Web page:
I found this helpful diagram laying around in the intertubes, and couldn’t help but notice that it was teeming with truthiness.
Much has already been said about the insultingly crass objectification of women in video games. It seems we are meant to believe that iconic female characters such as Lara Croft, the female cast members of the Dead or Alive and Soul Calibur fighting series, and Final Fantasy heroines such as Tifa Lockhart are great because they’re “empowering”, butt-kicking heroes. But upon closer inspection, all of the most prominent female video game stars definitely have something in common. And it’s not the advanced martial arts maneuvering that makes their laughably impractical outfits look even more ridiculous as they bounce their way across the battlefield. Furthermore, the trend only worsens as time goes on — characters such as Chun Li who started out relatively conservative in appearance seemed to, ah… “blossom” to self-caricaturing levels of overexposure as time went on.
Of course, our beloved bounty hunter, the strong, silent Samus Aran, was portrayed as the expectation-shattering surprise of the century when the best ending of the original Metroid revealed that the warrior inside the spacesuit was actually a woman. Look, everyone! She’s subverted all your preconceived notions about video game heroes! Oh, and she’s stripping down to her bikini now I guess. Never mind. I mean, what else would she be wearing under that clunky Chozo suit… an outfit that couldn’t double as lingerie? GIRL POWER! I feel so liberated.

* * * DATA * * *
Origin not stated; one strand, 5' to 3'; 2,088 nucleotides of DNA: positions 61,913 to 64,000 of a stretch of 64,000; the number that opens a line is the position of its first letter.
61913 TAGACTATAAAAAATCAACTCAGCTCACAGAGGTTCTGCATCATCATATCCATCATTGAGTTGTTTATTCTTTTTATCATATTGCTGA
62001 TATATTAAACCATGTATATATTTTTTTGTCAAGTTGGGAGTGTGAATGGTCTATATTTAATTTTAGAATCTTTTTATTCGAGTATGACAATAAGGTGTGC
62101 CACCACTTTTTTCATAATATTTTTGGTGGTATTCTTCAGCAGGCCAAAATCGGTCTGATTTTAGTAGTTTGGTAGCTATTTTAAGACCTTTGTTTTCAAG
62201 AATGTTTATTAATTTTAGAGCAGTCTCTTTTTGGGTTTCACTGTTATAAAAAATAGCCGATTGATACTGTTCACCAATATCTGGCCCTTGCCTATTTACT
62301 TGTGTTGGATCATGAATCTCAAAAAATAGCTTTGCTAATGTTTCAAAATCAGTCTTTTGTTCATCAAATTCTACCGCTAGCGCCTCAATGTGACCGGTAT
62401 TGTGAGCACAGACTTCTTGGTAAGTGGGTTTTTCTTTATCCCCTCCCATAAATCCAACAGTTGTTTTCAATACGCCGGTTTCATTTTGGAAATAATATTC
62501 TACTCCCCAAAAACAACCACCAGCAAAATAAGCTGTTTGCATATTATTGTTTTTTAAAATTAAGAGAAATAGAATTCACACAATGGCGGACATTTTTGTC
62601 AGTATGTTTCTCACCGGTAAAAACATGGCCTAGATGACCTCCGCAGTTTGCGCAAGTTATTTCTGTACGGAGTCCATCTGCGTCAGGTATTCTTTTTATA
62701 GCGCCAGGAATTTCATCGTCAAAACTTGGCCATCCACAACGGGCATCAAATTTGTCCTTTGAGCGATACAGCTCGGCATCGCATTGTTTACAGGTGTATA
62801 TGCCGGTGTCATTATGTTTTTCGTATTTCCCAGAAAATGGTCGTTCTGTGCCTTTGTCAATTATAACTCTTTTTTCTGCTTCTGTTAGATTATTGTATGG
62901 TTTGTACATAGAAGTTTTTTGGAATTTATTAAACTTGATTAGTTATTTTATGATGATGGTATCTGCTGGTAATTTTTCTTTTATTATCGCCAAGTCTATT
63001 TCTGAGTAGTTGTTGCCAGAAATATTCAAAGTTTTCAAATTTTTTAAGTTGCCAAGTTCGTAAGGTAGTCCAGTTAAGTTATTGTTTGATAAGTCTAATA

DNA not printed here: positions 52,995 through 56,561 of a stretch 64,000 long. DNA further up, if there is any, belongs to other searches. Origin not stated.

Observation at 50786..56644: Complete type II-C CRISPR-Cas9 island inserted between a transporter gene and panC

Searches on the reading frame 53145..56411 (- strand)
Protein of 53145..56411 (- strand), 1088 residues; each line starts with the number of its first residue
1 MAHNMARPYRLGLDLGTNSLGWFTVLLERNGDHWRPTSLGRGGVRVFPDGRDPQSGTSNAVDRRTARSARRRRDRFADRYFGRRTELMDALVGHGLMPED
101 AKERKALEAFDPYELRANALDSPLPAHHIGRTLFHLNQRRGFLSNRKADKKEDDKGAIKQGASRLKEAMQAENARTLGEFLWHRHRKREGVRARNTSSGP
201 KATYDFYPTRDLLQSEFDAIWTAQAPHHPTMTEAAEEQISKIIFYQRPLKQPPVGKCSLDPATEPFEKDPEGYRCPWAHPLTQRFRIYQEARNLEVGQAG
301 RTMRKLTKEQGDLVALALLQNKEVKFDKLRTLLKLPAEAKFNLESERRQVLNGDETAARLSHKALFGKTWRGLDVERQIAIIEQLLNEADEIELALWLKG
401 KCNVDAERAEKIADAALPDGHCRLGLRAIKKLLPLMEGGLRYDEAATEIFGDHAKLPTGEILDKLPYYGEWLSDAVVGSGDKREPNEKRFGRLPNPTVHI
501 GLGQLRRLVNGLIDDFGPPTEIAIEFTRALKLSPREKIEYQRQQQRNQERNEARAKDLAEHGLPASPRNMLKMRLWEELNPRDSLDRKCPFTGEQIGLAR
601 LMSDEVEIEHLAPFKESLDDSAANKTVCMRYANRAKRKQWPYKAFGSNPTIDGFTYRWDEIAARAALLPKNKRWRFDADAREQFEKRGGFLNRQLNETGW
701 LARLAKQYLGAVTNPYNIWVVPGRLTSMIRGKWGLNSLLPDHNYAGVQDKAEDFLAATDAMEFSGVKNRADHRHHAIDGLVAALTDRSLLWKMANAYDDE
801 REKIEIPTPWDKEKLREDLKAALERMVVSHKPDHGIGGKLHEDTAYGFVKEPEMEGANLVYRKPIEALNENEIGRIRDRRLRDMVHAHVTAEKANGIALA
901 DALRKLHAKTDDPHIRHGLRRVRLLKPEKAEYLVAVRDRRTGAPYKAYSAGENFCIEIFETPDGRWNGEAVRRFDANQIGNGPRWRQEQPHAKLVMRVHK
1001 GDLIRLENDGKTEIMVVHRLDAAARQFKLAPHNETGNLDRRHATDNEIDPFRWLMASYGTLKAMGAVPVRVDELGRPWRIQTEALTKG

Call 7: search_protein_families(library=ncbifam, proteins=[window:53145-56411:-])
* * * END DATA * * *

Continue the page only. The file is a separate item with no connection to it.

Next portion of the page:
The message is clear. Lady protagonists, if you want to make a name for yourself, better get packing. And don’t forget your battle armor (a transparent bikini) and a host of exciting bonuses for the most tenacious gamers, like the unlockable pole dances in Dead or Alive Xtreme Beach Volleyball (it adds so much to the gameplay!). Sure, maybe Princess Peach has remained wholesome and pure for the duration of her appearances in the Mario franchise. But ultimately she amounts to nothing more than a textbook damsel in distress — another item to be collected by Mario. Or, at best, she becomes the walking embodiment of every stereotype about women’s emotions, even when the tables were supposedly turned and she was out saving Mario in her own game. As such, she’s reinforcing negative assumptions about what a female video game character has to be, and hardly represents much of a victory for female protagonists in video game history.
Are there any female video game characters with household name status that have actually discovered a realistic middle ground between bra-busting gunslinger and the demure, helpless kidnap victim whose signature move is baking a cake for the real hero? I’m sad to say that none really come to mind. If Samus Aran would get therapy for the compulsive exhibitionism she displays in the best endings of Metroid, and maybe update her wardrobe to something besides a painted on Zero Suit which gives the ludicrous proportions of DoA a run for their money, she would be my pick for a truly strong and intriguing female protagonist whose character development might tell us something other than how her cups runneth over. Until then, I can’t wait to be treated to more gratuitous “jiggle physics” in games that would never have featured any such skimpy gallivanting had the main characters been male.